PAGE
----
As of April 1, Michigan health officials said there were 9,334 confirmed cases of COVID-19 in Michigan and 337 confirmed deaths. In Detroit alone, there were over 2,400 cases and 83 deaths.

Those numbers are guaranteed to continue climbing over at least the next several weeks, pushing local hospitals past capacity.

Gov. Whitmer
Cheyna Roth / Michigan Radio

Governor Gretchen Whitmer is set to answer questions about COVID-19 in Michigan during a town hall Thursday evening at 7 p.m. Watch the event in the livestream below. If you're having trouble seeing the page, please try refreshing your browser. 

steve carmody / Michigan Radio

Starting Thursday, the city of Flint is imposing a curfew to try to slow the spread of the COVID-19 virus.   

Two weeks ago, Flint was untouched by the coronavirus pandemic. As of Wednesday, Flint and Genesee County have recorded 249 positive COVID-19 cases and eight deaths.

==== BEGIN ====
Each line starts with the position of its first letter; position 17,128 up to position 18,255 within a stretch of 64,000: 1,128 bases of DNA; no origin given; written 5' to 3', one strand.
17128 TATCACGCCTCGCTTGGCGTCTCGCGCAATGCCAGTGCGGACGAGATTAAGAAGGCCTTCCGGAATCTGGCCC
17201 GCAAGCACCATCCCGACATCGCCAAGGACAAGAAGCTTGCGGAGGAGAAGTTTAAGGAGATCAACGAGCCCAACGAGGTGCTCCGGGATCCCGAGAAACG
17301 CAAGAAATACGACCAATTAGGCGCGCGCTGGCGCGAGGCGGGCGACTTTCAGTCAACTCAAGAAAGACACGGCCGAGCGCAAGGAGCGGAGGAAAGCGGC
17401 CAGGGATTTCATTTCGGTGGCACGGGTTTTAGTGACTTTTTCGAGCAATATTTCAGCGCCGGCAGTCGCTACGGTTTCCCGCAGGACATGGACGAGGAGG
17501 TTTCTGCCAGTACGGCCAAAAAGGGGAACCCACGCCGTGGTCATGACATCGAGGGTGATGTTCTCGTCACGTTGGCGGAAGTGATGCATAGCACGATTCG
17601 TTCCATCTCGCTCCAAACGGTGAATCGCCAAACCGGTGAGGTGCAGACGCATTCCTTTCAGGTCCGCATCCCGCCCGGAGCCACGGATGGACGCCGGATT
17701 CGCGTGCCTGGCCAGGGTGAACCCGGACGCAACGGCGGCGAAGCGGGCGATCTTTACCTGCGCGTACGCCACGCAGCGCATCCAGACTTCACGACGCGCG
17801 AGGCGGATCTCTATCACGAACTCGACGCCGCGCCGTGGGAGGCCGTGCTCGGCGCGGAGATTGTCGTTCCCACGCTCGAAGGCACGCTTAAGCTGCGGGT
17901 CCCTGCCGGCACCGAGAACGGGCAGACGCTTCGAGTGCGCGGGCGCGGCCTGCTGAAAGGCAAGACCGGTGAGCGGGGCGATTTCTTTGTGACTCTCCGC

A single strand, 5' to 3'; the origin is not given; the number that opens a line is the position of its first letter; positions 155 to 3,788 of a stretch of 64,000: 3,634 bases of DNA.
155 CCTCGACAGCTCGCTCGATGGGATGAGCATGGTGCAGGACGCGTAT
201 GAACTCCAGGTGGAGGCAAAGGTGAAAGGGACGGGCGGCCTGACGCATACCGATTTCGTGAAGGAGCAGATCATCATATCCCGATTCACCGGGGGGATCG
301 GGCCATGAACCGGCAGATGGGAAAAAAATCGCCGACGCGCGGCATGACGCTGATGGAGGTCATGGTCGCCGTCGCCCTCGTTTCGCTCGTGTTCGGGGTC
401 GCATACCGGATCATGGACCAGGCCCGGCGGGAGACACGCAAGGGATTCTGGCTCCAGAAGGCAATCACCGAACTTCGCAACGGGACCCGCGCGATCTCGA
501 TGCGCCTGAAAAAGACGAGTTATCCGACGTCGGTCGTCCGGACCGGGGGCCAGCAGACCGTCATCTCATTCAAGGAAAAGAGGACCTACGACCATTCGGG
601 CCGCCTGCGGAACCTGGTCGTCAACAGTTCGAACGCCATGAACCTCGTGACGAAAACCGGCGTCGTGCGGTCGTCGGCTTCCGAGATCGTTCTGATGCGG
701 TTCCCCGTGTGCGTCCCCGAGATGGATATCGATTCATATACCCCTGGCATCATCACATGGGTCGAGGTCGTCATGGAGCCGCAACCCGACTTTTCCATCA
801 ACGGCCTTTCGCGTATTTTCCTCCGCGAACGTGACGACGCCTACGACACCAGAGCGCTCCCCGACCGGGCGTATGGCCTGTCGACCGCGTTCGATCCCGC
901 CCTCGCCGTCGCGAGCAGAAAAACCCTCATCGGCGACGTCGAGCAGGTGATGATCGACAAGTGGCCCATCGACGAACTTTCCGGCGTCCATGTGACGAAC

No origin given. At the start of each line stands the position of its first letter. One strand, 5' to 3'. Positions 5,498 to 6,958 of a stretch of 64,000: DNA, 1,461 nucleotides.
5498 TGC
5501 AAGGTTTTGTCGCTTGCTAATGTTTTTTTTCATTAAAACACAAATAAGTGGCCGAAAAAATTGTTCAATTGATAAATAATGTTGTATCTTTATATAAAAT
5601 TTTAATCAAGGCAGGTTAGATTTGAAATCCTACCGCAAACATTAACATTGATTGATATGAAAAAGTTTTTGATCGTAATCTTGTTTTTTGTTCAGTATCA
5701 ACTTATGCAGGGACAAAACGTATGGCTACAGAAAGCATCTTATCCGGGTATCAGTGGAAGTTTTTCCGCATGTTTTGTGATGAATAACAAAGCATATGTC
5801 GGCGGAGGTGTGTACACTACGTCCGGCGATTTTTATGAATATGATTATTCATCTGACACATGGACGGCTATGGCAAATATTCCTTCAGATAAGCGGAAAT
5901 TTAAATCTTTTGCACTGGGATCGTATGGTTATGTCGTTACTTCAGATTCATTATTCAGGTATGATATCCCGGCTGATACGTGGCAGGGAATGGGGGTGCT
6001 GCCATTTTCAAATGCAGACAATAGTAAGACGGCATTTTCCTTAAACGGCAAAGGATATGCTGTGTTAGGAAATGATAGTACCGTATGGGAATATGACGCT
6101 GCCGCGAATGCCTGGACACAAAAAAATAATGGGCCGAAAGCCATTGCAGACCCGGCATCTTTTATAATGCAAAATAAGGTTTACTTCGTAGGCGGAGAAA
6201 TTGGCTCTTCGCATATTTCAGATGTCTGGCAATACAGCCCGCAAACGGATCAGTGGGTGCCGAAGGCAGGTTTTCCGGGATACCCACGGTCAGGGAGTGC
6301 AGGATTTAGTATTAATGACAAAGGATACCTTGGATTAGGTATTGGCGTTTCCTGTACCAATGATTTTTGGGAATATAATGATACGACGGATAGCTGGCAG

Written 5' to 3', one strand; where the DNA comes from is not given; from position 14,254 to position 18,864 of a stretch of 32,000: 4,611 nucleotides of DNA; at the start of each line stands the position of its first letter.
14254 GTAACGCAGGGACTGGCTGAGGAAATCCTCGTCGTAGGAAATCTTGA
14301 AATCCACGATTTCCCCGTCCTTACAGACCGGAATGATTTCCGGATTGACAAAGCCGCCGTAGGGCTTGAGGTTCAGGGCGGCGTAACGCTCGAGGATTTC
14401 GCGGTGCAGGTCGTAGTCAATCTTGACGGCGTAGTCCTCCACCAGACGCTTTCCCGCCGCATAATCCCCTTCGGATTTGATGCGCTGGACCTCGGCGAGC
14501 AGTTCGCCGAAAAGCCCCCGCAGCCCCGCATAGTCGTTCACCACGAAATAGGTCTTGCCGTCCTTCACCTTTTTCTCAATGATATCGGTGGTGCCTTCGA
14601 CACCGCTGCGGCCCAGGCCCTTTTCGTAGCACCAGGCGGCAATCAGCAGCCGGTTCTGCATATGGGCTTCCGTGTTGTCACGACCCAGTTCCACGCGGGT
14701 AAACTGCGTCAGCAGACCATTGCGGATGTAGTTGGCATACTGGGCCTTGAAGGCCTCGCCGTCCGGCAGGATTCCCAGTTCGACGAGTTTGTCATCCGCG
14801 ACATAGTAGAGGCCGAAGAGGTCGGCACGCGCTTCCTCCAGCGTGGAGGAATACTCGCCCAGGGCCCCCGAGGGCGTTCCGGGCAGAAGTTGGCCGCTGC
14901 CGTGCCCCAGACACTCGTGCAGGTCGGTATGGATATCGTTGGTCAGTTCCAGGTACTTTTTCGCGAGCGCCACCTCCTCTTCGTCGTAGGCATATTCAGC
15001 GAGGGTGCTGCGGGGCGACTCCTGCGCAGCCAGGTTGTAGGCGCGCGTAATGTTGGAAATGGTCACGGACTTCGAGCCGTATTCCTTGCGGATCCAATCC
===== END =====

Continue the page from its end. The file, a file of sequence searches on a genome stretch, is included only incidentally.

Governor Gretchen Whitmer has declared a state of disaster in Michigan. And she is asking the Legislature to extend her emergency powers to deal with the coronavirus outbreak that’s claimed more than 300 lives in Michigan.

Governor Whitmer sent a letter to House Speaker Lee Chatfield (R-Levering) and Senate Majority Leader Mike Shirkey (R-Clarklake). She asked the Republican leaders to call votes to extend emergency powers she’s exercised on her own until now.

prison cell for two people
Katie Raymond / Michigan Radio

The Michigan Supreme Court says county jails should accelerate efforts to reduce the number of incarcerated people. And Chief Justice Bridget McCormack says the rapid spread of COVID-19 has made jails more dangerous for inmates, staff, and the sheriff’s deputies who guard them.

doctors walking down a hallway